Ok, we run a growing auto parts shopping cart. Our server runs slow and is always crashing so we asked our web host to assist us. They sent us these report but I need some advice in how to process it.

Our plan right now is to take the MySQL database and host it on AWS, but I need to know how to gauge what size instance we need and what service would work best.

I also need to know any tweaks to apache that would improve performance.

Here is the analysis the web host send us

The way these issues come into play are:

1) The very large RAM footprint of your web application processes over 512M plus improper tuning of Apache that allows these web application processes to consume more RAM than is available on your server.

2) The MySQL service on your server like Apache is tuned to allocate much more RAM than is available on your server. This makes the MySQL service unstable thus will require restarts to fix problems that would not occur if it were properly tuned not to use more RAM than is installed.


Your server's Apache MaxClients setting is the default == 256

Your server has 32232 MB of memory

The largest Apache web application process is using 572.73 MB of memory

The smallest Apache web application process is using 35.02 MB of memory

The average Apache web application process is using 94.93 MB of memory

Going by the average Apache process, Apache can potentially use 24302.09 MB RAM (75.40 % of available RAM)

Going by the largest Apache process, Apache can potentially use 146618.89 MB RAM (454.89 % of available RAM)

Your server's Apache MaxClients setting should be no greater than 50 if you were only allocating 100% of your server's RAM to Apache web application processes.

Max potential memory usage: 146618.88 MB(454.89 % of available RAM)

Percentage of RAM allocated to Apache 454.89 %

NOTE: this analysis does not take into account any other processes like the MySQL database service running on your server that also requires significant RAM resources to run efficiently, currently a minimum of 1.2GB of RAM.


-------- Performance Metrics -------------------------------------------------
[--] Up for: 14h 11m 51s (9M q [195.147 qps], 41K conn, TX: 22B, RX: 1B)
[--] Reads / Writes: 59% / 41%
[--] Total buffers: 1.6G global + 5.0G per thread (151 max threads)
[!!] Maximum possible memory usage: 756.7G (2403% of installed RAM)

[OK] Slow queries: 0% (2K/9M)
[OK] Highest usage of available connections: 23% (35/151)
[OK] Key buffer size / total MyISAM indexes: 1.0G/2.2G
[OK] Key buffer hit rate: 100.0% (9B cached / 1M reads)
[OK] Query cache efficiency: 90.4% (8M cached / 9M selects)
[!!] Query cache prunes per day: 725309
[OK] Sorts requiring temporary tables: 0% (0 temp sorts / 147K sorts)
[!!] Joins performed without indexes: 1544
[!!] Temporary tables created on disk: 47% (96K on disk / 203K total)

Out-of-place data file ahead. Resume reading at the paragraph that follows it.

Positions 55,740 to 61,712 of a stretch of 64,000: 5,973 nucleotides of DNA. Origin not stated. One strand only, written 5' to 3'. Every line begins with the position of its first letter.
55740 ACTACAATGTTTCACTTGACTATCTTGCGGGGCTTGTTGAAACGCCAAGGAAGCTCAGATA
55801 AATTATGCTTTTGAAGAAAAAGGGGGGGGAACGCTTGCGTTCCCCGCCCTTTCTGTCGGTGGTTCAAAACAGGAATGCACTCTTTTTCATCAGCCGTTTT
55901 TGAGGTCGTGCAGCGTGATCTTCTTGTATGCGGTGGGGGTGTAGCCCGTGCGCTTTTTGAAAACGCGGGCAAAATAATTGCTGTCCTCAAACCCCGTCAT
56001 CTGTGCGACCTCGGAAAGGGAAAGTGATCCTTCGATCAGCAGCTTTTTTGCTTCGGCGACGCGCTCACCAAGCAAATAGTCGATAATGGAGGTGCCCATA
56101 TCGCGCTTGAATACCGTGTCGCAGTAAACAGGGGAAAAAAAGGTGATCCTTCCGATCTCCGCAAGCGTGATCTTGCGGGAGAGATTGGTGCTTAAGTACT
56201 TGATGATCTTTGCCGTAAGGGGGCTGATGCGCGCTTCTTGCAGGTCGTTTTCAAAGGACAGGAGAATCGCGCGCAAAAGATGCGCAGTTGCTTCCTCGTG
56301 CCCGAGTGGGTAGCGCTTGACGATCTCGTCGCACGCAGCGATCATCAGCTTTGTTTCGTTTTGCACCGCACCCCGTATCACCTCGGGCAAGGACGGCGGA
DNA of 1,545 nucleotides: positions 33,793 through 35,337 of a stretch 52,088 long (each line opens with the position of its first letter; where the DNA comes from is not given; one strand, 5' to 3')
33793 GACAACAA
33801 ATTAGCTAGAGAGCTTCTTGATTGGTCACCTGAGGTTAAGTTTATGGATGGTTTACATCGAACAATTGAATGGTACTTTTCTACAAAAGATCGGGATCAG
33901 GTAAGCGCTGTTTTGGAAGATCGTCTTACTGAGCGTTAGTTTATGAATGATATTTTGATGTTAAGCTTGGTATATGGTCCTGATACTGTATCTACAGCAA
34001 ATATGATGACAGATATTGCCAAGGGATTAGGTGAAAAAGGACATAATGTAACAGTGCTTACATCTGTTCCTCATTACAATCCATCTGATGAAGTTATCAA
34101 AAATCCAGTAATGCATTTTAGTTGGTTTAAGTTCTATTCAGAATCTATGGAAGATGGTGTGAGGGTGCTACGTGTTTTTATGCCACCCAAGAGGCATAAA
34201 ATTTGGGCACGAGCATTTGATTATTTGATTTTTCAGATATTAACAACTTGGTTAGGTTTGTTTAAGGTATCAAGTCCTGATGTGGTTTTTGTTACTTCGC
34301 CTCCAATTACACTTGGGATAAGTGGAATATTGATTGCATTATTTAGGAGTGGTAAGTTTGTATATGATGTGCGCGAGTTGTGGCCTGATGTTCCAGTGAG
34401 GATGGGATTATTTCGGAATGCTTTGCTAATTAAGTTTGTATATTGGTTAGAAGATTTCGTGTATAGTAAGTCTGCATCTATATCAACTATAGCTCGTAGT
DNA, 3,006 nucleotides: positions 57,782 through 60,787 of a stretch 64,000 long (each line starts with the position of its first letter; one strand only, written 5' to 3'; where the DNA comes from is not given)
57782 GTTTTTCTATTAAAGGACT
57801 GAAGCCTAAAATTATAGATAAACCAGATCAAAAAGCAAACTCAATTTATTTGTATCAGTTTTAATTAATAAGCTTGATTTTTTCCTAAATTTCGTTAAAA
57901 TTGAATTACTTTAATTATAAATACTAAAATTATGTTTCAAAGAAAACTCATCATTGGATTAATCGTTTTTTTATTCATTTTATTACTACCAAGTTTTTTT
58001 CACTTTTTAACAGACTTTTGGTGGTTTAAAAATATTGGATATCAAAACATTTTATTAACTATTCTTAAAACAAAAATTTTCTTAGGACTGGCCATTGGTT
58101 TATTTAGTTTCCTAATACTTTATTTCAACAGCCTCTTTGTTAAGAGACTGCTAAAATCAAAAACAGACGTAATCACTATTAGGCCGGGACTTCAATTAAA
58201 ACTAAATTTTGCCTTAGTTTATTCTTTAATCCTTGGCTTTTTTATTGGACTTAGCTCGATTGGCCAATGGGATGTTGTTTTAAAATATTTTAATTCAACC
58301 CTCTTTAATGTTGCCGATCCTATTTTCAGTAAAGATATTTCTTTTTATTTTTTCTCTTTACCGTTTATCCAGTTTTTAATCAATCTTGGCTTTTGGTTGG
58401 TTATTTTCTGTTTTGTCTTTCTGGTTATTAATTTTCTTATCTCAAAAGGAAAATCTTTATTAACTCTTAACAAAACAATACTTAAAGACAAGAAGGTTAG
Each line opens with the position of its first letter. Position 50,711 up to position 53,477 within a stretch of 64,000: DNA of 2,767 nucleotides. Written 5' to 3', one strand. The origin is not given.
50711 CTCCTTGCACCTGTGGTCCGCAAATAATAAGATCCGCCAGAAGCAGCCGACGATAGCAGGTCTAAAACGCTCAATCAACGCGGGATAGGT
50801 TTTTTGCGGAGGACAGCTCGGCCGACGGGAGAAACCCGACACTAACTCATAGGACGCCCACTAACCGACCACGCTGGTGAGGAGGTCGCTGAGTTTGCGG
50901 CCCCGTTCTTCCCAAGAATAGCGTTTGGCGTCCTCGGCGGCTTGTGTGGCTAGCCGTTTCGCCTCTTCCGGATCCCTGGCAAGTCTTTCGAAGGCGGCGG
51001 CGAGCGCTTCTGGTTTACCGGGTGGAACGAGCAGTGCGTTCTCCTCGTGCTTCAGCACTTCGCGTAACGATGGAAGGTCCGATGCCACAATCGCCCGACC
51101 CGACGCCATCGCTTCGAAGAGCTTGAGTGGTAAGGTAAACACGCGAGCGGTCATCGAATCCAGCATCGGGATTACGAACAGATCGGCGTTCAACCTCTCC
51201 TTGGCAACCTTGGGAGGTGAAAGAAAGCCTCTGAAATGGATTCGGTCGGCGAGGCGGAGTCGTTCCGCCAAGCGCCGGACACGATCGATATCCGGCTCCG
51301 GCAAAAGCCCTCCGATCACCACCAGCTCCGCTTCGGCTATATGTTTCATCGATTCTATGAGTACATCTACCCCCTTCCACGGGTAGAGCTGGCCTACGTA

[OK] Thread cache hit rate: 99% (59 created / 41K connections)
[!!] Table cache hit rate: 5% (512 open / 10K opened)
[OK] Open file limit used: 1% (910/65K)
[OK] Table locks acquired immediately: 99% (2M immediate / 2M locks)
[!!] Connections aborted: 6%

Suggested MySQL mitigtion:

Run OPTIMIZE TABLE to defragment tables for better performance

Reduce your overall MySQL memory footprint for system stability

Adjust your join queries to always utilize indexes

Temporary table size is already large - reduce result set size

Reduce your SELECT DISTINCT queries without LIMIT clauses

Your applications are not closing MySQL connections properly have your developers fix the code so MySQL connections are explicitly closed when the query results are returned.

  • Is your web application custom, or off the shelf? If the latter, what is it? Everything I'm seeing here points squarely at low-quality code. Apr 3, 2015 at 3:08
  • Xcart, but we have many custom systems various developers built like Point of Sales, Vendor and Stock Management systems that plugin to xcart and the database Apr 3, 2015 at 3:23
  • I also added you on linked in. Apr 3, 2015 at 3:29

2 Answers 2


If you're hosting MySQL and Apache on the same server, you should see a performance gain just by moving them to separate machines. MySQL likes to use RAM for caching data, but you won't see a ton of improvement if you're doing a ton of writes (which it doesn't look like you are).

Something else you might consider is getting a load balancer and spinning up two web servers behind it. That would let you get smaller instances and spread the risk out some. AWS has multiple zone within a given availability zone (like 1a, 1b, etc.) and you can have your DB sit in 1a and a mutli-az db copy sitting in 1b, with a web server sitting in zone as well. If 1a goes down, you fail over automatically to 1b. The load balancer would ensure you also split the traffic between servers which means less chance of overloading.

For all of this, I would suggest you try the following

  • Run mysqltuner and see if you can tune your DB first. You'll need this information to help tune your RDS instance later
  • Put your db into m3.medium or a m3.large. Remember, you can always change the instance type later if you find you're overloaded
  • Use two m3.medium EC2 instances for your web servers. Load balanced, I bet they perform better than your monolithic server does now. Consider using a server configuration system like Opsworks to make setup easier. If you find your servers are overloaded, you can always use that scripting to spin up new servers on demand and share the load.

Which apache processus modeling are you using? Or sounds like it's preform. Preform is now dated and there other mpm for Apache with fat lower memory footprint. Not all application support them but most should at least work with Apache amp me worker. This should allow to maintain, and maybe increase, the number of concurrent clients while using less ram.

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